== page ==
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Seniors and first grader with Class of 2031 sign

The launch of this school year, The Year of Belonging, has already included many “firsts.”

Opening chapel assemblies in all three divisions. For the new first graders, first handshakes with the Headmaster and patting the bulldog. Book talks about summer reading. The Tunstall Olympiad. Athletic orientation as student-athletes begin the fall season.

But, as Headmaster Dennis Manning observed, there is nothing that feels quite like the opening Convocation, when nearly everyone on campus—1,184 students, faculty, and staff—gathers in Burroughs gymnasium to start the year together.

“We gather to inaugurate the school year and the 292nd year since the school was chartered,” Mr. Manning said. “It is not so often that we gather as an entire school, and it is a reminder of what a remarkable, beautiful, and large family we are. You belong to a very special place.”

After students were seated on the bleachers and floor of the gym, the seniors with their first-grade buddies—the Class of 2031—marched in, to the upbeat tempo of Taylor Swift’s “You Belong With Me.” Many of the younger students held hands with the seniors and happily waved their orange and blue pompoms. “Our newest Bulldogs led in by our most experienced Bulldogs,” Mr. Manning said.

The ceremony opened with a prayer on the theme of belonging, composed and read by Kedar Johnson-Smith ’20, president of the Tunstall Student Council. It closed, “Bind our hearts, so that we may enjoy the unifying ecstasy of compassion.” After he concluded, Tessa Chavez ‘26, president of the Lower School Student Council, led the Pledge of Allegiance, and Danielle Doss ’20 sang a soaring rendition of the National Anthem.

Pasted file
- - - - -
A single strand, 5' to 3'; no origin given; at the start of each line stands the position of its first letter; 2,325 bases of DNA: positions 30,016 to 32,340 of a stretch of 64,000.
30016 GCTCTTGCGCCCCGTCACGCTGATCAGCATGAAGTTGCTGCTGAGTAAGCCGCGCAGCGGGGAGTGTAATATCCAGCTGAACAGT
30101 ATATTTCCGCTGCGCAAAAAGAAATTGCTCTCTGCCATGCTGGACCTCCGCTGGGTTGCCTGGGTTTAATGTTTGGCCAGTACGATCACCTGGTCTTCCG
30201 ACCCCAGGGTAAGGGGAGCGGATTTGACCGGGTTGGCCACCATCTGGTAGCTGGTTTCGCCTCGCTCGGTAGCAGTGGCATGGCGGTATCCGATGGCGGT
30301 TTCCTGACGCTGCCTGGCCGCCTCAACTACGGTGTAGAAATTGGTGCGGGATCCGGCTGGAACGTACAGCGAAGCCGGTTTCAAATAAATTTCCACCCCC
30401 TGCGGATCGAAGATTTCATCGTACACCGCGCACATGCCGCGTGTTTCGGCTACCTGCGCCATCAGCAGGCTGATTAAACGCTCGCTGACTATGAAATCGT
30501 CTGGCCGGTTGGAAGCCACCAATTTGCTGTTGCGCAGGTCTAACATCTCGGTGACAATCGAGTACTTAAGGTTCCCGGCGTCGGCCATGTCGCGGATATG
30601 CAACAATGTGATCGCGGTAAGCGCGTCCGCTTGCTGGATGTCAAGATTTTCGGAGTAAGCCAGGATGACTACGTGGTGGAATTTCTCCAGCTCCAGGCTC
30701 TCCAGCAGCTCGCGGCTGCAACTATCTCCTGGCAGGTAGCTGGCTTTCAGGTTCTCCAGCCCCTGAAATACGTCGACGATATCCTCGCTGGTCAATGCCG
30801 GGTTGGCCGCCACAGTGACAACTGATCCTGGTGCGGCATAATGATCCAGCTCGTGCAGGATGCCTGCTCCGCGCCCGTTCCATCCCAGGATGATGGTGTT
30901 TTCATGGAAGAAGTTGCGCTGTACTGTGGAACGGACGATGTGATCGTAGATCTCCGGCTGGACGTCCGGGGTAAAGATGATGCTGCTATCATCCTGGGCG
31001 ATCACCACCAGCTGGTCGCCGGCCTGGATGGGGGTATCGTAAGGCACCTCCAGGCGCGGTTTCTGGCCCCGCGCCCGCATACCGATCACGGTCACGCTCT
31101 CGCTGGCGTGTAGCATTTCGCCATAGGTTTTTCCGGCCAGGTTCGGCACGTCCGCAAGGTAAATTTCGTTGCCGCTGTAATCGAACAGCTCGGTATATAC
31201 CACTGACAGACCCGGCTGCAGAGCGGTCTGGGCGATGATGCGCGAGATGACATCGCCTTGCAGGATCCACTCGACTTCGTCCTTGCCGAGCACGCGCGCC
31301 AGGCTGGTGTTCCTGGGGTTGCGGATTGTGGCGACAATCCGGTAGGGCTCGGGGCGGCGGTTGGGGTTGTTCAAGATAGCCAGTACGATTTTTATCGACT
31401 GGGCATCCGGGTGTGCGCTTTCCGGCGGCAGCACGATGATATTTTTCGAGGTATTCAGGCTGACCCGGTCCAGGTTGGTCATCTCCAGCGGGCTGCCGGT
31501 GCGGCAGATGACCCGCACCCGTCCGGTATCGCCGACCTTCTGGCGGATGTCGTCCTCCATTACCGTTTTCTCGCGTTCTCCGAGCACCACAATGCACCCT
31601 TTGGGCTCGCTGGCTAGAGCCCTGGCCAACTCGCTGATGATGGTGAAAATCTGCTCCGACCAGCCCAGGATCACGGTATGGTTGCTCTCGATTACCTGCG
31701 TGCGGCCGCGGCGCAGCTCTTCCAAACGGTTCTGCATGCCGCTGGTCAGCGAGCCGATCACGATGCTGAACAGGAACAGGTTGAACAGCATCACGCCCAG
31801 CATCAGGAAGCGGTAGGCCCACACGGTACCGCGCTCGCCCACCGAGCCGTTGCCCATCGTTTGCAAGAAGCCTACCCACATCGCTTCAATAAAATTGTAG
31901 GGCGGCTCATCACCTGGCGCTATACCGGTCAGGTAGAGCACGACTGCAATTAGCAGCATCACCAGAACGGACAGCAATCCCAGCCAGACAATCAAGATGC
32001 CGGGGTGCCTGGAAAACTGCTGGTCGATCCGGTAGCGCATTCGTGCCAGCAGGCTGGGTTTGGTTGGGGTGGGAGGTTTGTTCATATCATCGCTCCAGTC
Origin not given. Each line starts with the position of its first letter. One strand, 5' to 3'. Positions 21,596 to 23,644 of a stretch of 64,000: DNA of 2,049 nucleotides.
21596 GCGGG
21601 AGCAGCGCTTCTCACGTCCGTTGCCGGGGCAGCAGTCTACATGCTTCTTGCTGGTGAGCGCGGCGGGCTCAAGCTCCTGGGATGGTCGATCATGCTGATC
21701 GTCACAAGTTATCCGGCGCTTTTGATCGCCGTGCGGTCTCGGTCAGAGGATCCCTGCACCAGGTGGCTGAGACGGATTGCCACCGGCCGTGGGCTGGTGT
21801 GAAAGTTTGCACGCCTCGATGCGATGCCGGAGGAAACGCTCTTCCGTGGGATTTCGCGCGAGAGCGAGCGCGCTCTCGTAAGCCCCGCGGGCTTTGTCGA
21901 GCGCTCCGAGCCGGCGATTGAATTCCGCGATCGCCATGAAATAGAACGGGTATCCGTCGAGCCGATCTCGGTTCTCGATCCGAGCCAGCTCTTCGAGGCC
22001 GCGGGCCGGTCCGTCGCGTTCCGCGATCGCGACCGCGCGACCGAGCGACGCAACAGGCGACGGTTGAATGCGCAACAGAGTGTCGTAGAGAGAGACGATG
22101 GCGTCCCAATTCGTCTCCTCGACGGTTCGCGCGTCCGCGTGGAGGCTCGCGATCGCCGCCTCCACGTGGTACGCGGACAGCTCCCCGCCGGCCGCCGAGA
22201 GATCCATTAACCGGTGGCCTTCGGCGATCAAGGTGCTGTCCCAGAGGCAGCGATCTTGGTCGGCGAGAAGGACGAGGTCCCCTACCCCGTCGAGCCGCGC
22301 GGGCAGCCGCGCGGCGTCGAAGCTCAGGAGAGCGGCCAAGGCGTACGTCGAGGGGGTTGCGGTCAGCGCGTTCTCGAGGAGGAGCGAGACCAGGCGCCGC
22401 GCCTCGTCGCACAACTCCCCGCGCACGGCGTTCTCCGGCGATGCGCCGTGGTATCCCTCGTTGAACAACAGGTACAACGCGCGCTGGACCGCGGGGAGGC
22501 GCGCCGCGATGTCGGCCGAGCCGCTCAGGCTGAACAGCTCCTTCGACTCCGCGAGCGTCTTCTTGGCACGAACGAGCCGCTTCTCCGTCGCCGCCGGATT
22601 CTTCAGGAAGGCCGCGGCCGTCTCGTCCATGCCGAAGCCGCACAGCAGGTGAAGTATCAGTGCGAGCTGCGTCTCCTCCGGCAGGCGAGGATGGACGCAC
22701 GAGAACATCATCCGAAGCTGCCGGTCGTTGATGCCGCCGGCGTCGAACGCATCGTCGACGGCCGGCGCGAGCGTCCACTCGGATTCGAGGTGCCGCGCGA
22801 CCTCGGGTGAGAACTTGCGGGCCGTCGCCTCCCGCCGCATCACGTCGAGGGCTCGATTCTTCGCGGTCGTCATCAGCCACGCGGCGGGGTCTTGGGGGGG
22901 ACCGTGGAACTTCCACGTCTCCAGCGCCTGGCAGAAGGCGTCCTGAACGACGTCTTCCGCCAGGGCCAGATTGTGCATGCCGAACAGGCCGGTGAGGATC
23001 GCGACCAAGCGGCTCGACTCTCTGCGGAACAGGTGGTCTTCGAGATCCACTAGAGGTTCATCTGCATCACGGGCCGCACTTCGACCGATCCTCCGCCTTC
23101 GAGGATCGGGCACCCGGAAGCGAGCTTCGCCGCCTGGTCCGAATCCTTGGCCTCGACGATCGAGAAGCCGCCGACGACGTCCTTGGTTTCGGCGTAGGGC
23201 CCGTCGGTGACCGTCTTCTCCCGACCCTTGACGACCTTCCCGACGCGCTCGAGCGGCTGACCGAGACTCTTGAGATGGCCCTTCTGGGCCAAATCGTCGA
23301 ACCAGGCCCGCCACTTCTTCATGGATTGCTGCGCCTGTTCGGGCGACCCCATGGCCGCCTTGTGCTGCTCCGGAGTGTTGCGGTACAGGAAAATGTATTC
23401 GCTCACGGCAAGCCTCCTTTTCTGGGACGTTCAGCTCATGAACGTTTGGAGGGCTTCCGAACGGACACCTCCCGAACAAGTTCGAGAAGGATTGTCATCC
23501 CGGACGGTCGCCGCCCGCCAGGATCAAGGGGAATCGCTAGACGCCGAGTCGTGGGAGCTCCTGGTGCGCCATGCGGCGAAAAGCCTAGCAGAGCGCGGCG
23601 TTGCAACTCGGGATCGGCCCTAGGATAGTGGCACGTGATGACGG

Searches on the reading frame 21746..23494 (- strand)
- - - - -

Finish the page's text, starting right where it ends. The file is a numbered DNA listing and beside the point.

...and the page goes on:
This year’s Convocation had a second, parallel purpose. It was simultaneously S. Barron Segar Day, when the Honor Council, the school’s most important student organization, is installed in office. The day is named for a trustee from the school’s post-World War II era, who was renowned for his integrity.  

After Mr. Manning swore in the seven members of the Honor Council, this year’s chair, Juliet Lancey ’20, spoke to the students about the power of the Honor System in forging a trusting, close-knit community. The Honor System “is not some complex, lofty, abstract code, but something that belongs to each and every one of us, and is a way of living our lives.” (Read more about the Honor Council Chair’s speech.)
 
Mr. Timothy Stiffler P '12, '15, president of the school’s Board of Trustees, offered some personal reflections about the power of learning in a community shaped by honor. As a student growing up in New Jersey, he attended a school where “every locker had a big metal door with a combination lock” and “you couldn’t leave a backpack or jewelry hanging around.”
 
It was only as a college student at the University of Virginia, which has an Honor Code, that he began to truly understand the impact of such a system on how students learn and interact with both peers and faculty. “You are the lucky ones,” he told the students. “You know how all of this works…The Honor System is a partnership between you and your teachers.”
 
Mr. Manning closed Convocation by reading an excerpt  from a children’s book by Corinna Luyken, My Heart. He prefaced his reading with a reflection: “When we talk about our hearts, we think about our inner voice and how we speak to ourselves. We have words for it—our conscience, our guide.”
 
Audrey Permenter ’23, president of the Royster Student Council, closed Convocation with a prayer including the entreaty, “Help us to remember to do good on the largest possible scale.”  
 
As many students returned to class, the seniors and their first grade buddies gathered in the Pit for a get-to-know-you session over donuts. Senior Donuts on Thursday is a well-entrenched school tradition; the first graders were thrilled to participate, and the seniors were more than happy to share.  
 
“Belonging is realizing that I was in first grade with my senior buddy,” said Isaiah Whitfield ’20. “It has come full circle.”

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